I did not expect it to be as politically charged as it was. I enjoyed it immensely. I may have ended the book thinking "Is it all pointless or what?" but I still gave the book 4 stars because I had a hard time putting it down. I'm not well versed in literary theories myself to even begin to formulate a personal opinion on this subject, but I liked this book. I admit I agreed with a lot of what Eagleton had to say about our society. ( )
  Chica3000 | Dec 11, 2020 |
must have purchased at Powells due to author - heavily underlined - not mine
  Overgaard | Jun 21, 2020 |
This book seems to serve three functions. First, it's a reasonable introduction to twentieth century literary theory, not including new historicism. Eagleton doesn't seem to have bothered to read much of the new criticism or the poetry associated with it (for instance, he says The Waste Land "intimates that fertility cults hold the clue to the salvation of the West"), and reads a bit too much English class structure into American life. But he's quite good on reception theory, structuralism and post-structuralism (although he's far too kind to Derrida, and far, far too kind to Kristeva).
Second, it's an exercise in 'Marxism' of the most idiotic kind, which believes that anyone who holds an ideal (e.g., a harmonious society) and reads literature is just "submitting to the political status quo." For someone so keen on bringing politics into things, it's odd that Eagleton spends so little time thinking about the ways that reading literature as an image of harmony and so on might best be considered expressions of *yearning for* rather than *belief in* a harmonious society.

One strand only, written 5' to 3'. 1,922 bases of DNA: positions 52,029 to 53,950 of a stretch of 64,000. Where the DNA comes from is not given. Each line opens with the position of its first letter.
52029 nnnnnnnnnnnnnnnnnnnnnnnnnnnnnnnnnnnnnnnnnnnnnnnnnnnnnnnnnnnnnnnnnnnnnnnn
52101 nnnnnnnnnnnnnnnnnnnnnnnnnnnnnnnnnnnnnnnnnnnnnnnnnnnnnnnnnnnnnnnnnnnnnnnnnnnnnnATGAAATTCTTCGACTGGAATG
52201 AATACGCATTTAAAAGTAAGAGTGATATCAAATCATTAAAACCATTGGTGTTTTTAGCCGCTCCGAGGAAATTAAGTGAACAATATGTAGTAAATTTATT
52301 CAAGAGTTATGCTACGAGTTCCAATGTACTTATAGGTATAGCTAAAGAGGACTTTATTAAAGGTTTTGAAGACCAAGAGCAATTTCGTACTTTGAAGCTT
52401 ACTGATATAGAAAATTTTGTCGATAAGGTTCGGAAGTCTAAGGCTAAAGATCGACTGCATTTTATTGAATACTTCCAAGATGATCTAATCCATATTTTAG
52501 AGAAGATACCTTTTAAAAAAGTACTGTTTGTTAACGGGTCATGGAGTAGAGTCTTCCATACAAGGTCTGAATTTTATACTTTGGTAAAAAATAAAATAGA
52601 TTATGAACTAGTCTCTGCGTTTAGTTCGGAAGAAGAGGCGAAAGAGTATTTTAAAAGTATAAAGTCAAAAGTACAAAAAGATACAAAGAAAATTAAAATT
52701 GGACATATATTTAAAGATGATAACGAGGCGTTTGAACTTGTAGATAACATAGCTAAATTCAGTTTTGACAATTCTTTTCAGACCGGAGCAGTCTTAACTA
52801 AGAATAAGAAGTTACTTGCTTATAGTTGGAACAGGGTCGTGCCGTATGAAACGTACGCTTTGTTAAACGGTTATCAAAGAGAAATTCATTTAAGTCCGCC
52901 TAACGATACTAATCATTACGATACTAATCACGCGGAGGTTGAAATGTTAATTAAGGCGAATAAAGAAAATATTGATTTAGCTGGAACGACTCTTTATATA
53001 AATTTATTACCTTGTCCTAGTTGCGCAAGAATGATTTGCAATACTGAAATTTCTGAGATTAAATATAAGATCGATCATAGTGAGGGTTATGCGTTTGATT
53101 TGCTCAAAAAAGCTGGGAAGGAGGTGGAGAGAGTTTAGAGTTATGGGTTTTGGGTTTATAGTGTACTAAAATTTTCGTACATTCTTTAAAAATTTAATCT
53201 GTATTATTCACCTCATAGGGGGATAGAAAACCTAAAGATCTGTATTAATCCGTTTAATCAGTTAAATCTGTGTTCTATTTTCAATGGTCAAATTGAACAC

Third, it's a shining example of what literary writing really should be like: polemical, cut and thrust, no nonsense attacks on one hand; rigid statements of faith and belief on the other. You'll know what Mr Eagleton stood for in the '80s once you've read about three pages of this. We're taught today not to say anything that anyone might disagree with- not only is that no fun, it's no way to advance any discussion. This book is seriously, seriously flawed, but I'd much rather re-read it than the essays collected in Cambridge's 'History of Literary Criticism' any day.
Finally, I wonder how Terry feels about his constant attacks on religion in this book. Some might say he was just trying to fit into the radical, epater '80s, no? ( )
  stillatim | Dec 29, 2013 |
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If you want to know the meaning (or signified) of a signifier, you can look it up in the dictionary; but all you will find will be yet more signifiers, whose signifieds you can in turn look up, and so on. The process we are discussing is not only in theory infinite but somehow circular...
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A quarter of a century on from its original publication, Literary Theory: An Introduction still conjures the subversion, excitement and exoticism that characterized theory through the 1960s and 70s, when it posed an unprecedented challenge to the literary establishment. Eagleton has added a new preface to this anniversary edition to address more recent developments in literary studies, including what he describes as "the growth of a kind of anti-theory", and the idea that literary theory has been institutionalized. Insightful and enlightening, Literary Theory: An Introduction remains the essential guide to the field. 25th Anniversary Edition of Terry Eagleton's classic introduction to literary theory First published in 1983, and revised in 1996 to include material on developments in feminist and cultural theory Has served as an inspiration to generations of students and teachers Continues to function as arguably the definitive undergraduate textbook on literary theory Reissue includes a new foreword by Eagleton himself, reflecting on the impact and enduring success of the book, and on developments in literary theory since it was first published